Researchers found elevated familial risks for testicular, prostate, bladder, and kidney cancers.
A history of testicular cancer was associated with a greater likelihood of prostate cancer overall and intermediate- or high-risk disease.
Risk factors include male gender, distant disease, increasing age, race/ethnicity
Studies show integrated program effective for depression in patients with cancer.
Late, advanced stage relapse rarely seen and are treatable with standard therapy.
Increase in incidence of testicular germ cell tumors in Hispanic adolescents and young adults.
Increasing health insurance coverage and access to usual source of care necessary to meet targets.
Seventeen percent of Americans think that there is nothing people can do to change their risk.
Death from PCa is down 45% from peak rates, but more than 29,000 men are projected to die from PCa in 2014.
Innovative approaches offer the potential for effective treatments to limited target areas with improved side effect profiles.
Only 9.5% of the study participants were told about the possibilities of overdiagnosis and overtreatment by their physicians.
Most want to be told of screening harms, but only 9.5 percent informed about overdiagnosis, overtx.
Giving men a single dose of chemotherapy along with radiotherapy may help improve the effectiveness of treatment.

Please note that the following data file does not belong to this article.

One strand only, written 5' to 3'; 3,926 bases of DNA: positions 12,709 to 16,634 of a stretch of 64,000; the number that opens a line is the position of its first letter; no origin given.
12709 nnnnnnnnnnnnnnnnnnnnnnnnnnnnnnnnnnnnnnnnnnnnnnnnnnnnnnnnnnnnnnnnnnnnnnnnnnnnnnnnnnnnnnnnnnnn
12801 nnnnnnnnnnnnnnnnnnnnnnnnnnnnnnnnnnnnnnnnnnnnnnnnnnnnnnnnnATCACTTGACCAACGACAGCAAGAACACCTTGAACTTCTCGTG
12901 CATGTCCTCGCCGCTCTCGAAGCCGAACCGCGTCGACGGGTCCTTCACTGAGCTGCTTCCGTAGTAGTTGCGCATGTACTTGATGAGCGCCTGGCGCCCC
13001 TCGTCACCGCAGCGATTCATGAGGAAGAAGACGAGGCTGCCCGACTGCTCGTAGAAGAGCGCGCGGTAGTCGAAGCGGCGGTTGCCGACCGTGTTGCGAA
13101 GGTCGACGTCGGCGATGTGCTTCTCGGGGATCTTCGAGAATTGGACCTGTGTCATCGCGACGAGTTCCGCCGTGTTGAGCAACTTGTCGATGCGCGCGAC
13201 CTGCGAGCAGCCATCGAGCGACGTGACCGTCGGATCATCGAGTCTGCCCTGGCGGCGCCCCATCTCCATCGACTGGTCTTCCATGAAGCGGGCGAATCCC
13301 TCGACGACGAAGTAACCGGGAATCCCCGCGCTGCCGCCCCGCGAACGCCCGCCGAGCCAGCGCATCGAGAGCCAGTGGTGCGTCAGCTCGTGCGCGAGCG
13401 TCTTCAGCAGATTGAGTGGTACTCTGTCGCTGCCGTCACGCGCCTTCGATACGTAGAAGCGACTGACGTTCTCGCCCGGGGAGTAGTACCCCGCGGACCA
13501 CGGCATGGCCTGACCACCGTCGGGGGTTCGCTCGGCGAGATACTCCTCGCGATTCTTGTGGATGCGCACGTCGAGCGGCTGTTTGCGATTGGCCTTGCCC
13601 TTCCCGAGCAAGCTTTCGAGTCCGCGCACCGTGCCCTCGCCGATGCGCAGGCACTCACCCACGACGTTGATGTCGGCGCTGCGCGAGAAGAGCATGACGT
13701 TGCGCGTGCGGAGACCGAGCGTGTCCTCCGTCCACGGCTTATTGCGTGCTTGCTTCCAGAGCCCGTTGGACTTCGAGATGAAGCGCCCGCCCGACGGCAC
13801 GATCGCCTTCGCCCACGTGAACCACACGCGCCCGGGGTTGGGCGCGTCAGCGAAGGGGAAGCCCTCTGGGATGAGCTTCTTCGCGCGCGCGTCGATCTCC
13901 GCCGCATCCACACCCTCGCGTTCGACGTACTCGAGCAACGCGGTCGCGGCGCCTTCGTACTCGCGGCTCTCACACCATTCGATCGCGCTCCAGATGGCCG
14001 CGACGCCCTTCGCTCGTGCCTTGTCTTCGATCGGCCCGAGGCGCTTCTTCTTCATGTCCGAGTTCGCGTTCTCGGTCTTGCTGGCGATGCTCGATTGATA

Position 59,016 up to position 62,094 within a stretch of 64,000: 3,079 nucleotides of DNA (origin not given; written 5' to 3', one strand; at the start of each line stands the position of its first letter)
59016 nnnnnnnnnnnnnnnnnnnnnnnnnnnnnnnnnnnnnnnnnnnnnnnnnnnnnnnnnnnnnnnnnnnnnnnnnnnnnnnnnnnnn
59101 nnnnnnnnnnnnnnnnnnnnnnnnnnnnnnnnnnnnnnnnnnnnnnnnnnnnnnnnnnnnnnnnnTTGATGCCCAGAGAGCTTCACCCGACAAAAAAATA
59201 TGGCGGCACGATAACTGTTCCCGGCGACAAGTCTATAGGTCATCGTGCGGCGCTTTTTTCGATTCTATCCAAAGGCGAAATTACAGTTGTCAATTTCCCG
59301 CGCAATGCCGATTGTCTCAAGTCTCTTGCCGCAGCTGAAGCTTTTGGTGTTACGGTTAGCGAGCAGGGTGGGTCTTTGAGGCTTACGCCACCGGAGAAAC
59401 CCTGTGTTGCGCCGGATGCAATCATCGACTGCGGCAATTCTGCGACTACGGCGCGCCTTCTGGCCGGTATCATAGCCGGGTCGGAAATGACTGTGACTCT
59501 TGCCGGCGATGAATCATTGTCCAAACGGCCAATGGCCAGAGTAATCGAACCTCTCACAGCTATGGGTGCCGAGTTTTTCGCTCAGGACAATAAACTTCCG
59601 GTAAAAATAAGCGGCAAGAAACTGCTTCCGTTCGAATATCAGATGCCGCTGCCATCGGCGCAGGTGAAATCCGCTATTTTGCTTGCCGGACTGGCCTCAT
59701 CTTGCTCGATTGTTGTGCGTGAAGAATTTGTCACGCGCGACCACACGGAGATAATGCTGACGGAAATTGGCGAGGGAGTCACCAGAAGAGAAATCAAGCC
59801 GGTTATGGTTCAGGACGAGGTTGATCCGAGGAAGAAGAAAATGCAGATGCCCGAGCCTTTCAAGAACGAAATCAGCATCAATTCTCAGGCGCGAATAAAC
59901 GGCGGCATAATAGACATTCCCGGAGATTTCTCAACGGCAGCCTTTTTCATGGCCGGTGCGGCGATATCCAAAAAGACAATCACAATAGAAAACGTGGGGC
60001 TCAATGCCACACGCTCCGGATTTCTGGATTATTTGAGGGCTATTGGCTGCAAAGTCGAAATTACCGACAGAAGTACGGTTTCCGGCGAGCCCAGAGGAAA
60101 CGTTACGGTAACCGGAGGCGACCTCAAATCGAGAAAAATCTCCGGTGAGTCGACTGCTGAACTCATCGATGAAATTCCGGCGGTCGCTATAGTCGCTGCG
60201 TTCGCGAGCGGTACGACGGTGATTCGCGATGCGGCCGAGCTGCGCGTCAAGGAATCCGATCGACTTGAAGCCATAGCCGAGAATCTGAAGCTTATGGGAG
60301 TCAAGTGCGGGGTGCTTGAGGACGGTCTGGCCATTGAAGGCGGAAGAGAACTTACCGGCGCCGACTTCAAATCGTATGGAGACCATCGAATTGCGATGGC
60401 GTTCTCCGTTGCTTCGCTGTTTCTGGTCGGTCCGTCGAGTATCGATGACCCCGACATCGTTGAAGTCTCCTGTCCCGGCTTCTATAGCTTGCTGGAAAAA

Azoospermic men may be nearly three times as likely to receive a diagnosis of cancer as men in the overall population.
Study attributes this to greater understanding of pathology, increased surveillance.
The malignancy is three times more likely to develop in boys with cryptorchidism.
Those who had ever smoked marijuana were almost twice as likely as non-users of marijuana to develop the disease.
The relapse-free survival at 10 years was 83% and 54% for stage IIA and IIB patients, respectively.
Risk highest for nonseminoma and mixed histology tumors.
Researchers believe their findings suggest post-natal risk factors modify testicular cancer risk.
Long-term serum levels of residual platinum correlate with the severity of neurotoxicity five to 20 years after chemotherapy in testicular cancer (TC) survivors, even after adjusting for initial cisplatin dose, according to a study published online in the Journal of Clinical Oncology.
Frequent CT scanning for testicular cancer surveillance appears to be associated with secondary malignancies.
CHICAGO—Testicular cancer survivors treated with chemotherapy and radiotherapy are at increased risk for cardiovascular disease (CVD), researchers reported at the American Society of Clinical Oncology annual meeting. These patients also are at higher risk for hypertension and diabetes.
Marijuana use may increase a man's risk of testicular cancer, particularly the nonseminona or mixed-histology form, according to a study published in Cancer (2009; published online ahead of print).
Sign Up for Free e-newsletters
NEPHROLOGY & UROLOGY NEWS
- Acute Kidney Injury (AKI)
- Chronic Kidney Disease (CKD)
- Contrast Nephropathy
- Cardiovascular Disease (CVD)
- Diabetic Nephropathy
- End-stage Renal Disease (ESRD)
- Lupus Nephritis
- Peritoneal Dialysis
- Secondary Hyperparathyroidism (SHPT)